‘‘I’m outside the Ashton lease, which finishes at my boundary on three sides,’’ the 79-year-old said.

His dairy manager has already given notice he will leave the farm if the mine is approved.

‘‘I told the judge what the manager told me: you can’t run a dairy farm that close to an open-cut mine,’’ Mr Bowman said.

‘‘We already have problems from Ravensworth North, which is probably three kilometres away. When there’s a big blast a fellow comes over and sits in my house with a vibration meter.’’

On Friday the court will hear evidence from experts about the health and agricultural impacts of the mine proposal.

Wendy Bowman at her Camberwell property. Picture Dean Osland

Mar 10 2019

Peter Collier jeered as unions rally in Perth against education cuts

WA education minister Peter Collier faced a hostile reception in Perth. Photo: Michael Hopkin Hundreds of education staff protest outside parliament but Education Minister stays firm on cuts. Photo: Michael Hopkin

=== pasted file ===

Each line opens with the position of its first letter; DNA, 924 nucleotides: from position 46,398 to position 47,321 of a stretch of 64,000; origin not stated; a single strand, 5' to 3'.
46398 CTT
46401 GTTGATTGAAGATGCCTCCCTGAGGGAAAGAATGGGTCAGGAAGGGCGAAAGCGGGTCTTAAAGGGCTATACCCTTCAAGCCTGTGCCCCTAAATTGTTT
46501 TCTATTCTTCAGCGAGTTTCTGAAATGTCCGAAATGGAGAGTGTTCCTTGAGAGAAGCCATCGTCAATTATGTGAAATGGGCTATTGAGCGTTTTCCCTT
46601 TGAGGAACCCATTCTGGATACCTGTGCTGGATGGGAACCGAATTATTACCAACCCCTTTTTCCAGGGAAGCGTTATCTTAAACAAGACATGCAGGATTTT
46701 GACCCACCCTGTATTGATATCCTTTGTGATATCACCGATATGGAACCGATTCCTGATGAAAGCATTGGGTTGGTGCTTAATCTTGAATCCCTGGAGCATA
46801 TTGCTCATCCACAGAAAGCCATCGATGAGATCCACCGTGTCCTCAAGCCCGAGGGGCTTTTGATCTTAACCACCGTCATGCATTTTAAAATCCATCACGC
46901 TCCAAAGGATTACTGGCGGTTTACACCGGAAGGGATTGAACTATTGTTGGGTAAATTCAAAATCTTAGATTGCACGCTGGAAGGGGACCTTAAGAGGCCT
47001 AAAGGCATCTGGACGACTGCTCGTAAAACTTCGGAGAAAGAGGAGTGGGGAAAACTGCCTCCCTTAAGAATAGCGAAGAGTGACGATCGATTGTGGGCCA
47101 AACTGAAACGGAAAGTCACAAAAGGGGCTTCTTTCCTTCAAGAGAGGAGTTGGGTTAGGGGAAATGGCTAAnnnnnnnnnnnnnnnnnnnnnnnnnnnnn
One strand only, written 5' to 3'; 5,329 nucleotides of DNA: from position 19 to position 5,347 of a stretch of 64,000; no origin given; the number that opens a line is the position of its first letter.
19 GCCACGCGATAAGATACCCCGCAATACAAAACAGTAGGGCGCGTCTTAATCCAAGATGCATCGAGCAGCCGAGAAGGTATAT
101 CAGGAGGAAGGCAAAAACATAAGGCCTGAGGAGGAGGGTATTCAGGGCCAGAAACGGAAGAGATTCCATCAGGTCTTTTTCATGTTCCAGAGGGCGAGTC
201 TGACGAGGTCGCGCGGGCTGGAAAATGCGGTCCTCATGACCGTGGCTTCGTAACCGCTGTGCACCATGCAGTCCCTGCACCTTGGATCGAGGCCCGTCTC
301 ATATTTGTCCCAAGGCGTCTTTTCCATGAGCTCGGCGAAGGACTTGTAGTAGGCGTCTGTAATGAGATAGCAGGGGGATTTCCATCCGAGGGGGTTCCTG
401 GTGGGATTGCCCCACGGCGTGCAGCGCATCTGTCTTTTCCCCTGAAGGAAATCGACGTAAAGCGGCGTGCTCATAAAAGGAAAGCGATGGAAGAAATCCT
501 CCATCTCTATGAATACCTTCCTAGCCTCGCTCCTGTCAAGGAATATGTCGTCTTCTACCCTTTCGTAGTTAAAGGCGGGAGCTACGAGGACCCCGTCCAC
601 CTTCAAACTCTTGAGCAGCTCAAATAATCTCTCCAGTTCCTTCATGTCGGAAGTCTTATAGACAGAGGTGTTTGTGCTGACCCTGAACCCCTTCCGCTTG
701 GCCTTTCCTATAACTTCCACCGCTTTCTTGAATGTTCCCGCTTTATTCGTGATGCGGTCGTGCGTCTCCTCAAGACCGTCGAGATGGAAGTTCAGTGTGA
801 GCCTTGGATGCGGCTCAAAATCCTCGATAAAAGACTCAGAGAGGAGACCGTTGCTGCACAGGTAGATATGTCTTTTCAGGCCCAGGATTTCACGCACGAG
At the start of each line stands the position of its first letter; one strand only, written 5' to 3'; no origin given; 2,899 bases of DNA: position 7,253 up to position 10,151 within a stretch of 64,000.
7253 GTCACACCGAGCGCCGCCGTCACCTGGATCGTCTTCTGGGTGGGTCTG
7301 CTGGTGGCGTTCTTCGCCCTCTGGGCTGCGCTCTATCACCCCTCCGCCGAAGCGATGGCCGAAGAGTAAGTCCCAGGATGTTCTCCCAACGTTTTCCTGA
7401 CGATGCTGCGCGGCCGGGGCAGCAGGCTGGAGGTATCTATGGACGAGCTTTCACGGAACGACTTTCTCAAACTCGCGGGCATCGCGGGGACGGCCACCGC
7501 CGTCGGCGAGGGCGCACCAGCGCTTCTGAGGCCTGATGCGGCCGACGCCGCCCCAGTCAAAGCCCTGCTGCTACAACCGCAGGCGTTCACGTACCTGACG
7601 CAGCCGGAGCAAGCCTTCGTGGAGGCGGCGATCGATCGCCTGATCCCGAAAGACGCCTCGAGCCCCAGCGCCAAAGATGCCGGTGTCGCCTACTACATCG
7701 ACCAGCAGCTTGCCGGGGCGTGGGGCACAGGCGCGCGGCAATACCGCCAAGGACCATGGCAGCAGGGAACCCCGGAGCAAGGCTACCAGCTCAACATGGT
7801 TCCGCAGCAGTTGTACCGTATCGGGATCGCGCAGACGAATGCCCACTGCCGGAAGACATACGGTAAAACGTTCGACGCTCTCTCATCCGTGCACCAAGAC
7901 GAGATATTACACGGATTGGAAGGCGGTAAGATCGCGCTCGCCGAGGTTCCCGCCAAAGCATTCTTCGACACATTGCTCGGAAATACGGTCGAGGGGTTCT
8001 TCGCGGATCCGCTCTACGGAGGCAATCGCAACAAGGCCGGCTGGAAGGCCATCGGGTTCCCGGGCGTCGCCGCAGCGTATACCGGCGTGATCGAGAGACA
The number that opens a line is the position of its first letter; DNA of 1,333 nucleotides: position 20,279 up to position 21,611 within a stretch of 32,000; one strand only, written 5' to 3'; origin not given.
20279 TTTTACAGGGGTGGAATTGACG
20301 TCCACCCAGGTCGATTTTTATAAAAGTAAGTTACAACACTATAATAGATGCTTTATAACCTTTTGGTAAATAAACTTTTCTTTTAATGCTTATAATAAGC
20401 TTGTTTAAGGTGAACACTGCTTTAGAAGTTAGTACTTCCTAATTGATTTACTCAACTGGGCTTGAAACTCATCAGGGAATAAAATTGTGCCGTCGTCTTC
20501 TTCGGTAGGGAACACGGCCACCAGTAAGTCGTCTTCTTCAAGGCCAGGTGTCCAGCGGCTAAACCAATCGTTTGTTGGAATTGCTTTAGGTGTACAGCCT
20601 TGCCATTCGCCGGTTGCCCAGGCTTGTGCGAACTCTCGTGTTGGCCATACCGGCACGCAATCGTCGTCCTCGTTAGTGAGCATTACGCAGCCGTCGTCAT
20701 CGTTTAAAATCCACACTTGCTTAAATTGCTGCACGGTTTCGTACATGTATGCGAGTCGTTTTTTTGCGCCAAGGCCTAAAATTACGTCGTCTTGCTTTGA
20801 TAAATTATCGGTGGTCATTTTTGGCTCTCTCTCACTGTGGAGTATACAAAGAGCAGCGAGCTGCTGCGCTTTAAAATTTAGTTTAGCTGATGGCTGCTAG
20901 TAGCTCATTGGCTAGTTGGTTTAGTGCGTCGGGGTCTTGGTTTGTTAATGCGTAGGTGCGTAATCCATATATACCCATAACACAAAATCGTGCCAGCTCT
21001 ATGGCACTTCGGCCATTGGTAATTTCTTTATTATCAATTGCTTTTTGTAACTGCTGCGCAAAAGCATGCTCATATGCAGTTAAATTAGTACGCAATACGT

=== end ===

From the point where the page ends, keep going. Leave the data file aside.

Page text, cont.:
WA education minister Peter Collier has endured a torrid afternoon after fronting two mass protests against his plan to cut 500 public education jobs.

A lunchtime rally organised by United Voice was followed by a demonstration by the State School Teachers’ Union, with the total attendance estimated at more than 1,500.

The job cuts will remove 350 part-time education assistants from classrooms, and around 150 administrative workers from regional centres that offer financial and curriculum assistance to schools.

Mr Collier was jeered as he spoke to the union members on the steps of Parliament House, with heckles of “shame” and “liar”.

He announced the job losses two weeks ago, four days after pledging not to make cuts to education.

Mr Collier, a former teacher, denied that he had lost touch with classrooms.